The screening system may consist of a conveyor belt that carries numerous wafers and exposes them in succession to an optical source, such as a tungsten-halogen lamp. A wafer’s narrow, uneven illumination from the optical source causes a pre-determined thermal stress in a wafer such that wafers compromised by micro-cracks may break and then be removed from the production stream. The energy generated by the optical source is used to induce the maximum thermal stress that a wafer would experience during manufacturing. If a wafer survives this stress test, then it likely would survive the cell fabrication process without breakage.
Traditional wafer-screening methods like three-point testing may suffer from relatively complex and slow implementation schemes and from inaccurate results gained from tests performed over local areas of the wafers. As an alternative to the application of mechanical stress, wafer cracks may be analyzed with thermal imaging. However, small cracks can be difficult to detect with the imaging method. Moreover, because thermal imaging provides sufficiently indirect data about the wafers’ propensity to break from detected micro-cracks, selection of uncompromised wafers can be difficult with this crack-detection method. The disclosed screening method and apparatus provide an efficient and easy way to detect and remove compromised wafers from the production stream before unnecessary labor, materials, and energy are invested.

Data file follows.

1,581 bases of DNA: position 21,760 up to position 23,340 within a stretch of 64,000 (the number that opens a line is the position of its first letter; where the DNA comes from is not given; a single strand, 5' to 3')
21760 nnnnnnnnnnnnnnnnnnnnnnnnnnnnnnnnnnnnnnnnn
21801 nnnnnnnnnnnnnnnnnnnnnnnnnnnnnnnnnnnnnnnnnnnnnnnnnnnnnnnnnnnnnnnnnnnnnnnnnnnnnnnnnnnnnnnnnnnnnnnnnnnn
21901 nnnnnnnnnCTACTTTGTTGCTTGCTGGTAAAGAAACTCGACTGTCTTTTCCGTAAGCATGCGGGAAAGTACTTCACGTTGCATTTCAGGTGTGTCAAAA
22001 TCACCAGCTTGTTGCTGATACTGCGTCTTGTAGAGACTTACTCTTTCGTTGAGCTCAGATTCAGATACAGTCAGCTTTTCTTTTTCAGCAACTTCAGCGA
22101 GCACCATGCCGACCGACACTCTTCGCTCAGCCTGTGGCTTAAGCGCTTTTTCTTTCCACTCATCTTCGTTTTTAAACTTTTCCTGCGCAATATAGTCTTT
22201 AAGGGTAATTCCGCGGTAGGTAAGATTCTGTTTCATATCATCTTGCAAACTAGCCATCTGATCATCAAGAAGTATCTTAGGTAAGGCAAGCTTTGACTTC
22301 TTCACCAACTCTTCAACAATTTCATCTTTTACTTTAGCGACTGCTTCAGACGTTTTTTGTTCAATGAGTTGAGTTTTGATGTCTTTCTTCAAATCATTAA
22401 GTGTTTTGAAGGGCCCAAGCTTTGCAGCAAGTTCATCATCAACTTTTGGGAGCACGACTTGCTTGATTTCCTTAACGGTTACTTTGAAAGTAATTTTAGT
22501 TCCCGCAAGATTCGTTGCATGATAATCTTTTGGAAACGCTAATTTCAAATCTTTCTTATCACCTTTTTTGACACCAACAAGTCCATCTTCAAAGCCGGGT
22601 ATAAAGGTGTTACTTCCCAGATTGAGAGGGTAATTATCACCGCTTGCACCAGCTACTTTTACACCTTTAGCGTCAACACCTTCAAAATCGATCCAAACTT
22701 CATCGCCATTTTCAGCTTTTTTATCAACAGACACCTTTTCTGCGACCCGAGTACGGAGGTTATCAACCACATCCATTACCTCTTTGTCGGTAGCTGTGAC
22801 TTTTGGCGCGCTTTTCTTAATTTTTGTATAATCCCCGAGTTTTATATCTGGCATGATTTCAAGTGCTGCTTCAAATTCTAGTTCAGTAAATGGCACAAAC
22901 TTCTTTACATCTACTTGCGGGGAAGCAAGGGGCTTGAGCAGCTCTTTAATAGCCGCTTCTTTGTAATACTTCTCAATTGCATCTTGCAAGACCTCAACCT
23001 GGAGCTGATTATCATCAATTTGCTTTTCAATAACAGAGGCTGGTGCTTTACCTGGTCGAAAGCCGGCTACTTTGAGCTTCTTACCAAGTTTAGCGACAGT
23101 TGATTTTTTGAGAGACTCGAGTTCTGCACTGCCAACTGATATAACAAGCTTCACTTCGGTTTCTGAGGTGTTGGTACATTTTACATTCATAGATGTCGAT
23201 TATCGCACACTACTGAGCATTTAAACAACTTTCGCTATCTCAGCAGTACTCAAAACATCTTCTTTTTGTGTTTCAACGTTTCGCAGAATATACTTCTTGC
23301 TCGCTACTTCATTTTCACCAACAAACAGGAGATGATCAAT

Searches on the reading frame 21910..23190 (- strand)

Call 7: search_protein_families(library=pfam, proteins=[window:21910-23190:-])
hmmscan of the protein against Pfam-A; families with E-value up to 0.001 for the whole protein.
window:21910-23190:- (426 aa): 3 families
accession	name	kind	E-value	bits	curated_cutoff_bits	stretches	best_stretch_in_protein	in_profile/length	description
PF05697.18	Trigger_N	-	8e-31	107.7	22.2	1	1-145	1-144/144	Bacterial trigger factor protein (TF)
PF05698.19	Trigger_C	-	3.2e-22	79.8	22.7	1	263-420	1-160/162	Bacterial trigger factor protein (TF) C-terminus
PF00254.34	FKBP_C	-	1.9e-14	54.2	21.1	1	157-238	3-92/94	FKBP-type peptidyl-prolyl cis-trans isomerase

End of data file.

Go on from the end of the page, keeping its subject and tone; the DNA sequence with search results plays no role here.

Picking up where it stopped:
To learn more about Screening of Silicon Wafers Used in Photovoltaics, please contact Bill Hadley at:
Patent: US 8,006,566 B2
Applications and Industries
- Solar cell manufacturing
- Solar module manufacturing
- Wafer manufacturing
- Solar equipment manufacturing
- A superior screening method and apparatus to both detect and remove compromised solar-cell wafers from the production stream
- Screening of compromised wafers before unnecessary labor, materials, and energy are invested
- Enhanced micro-crack detection efficiency and reliability over mechanical and imaging detection methods.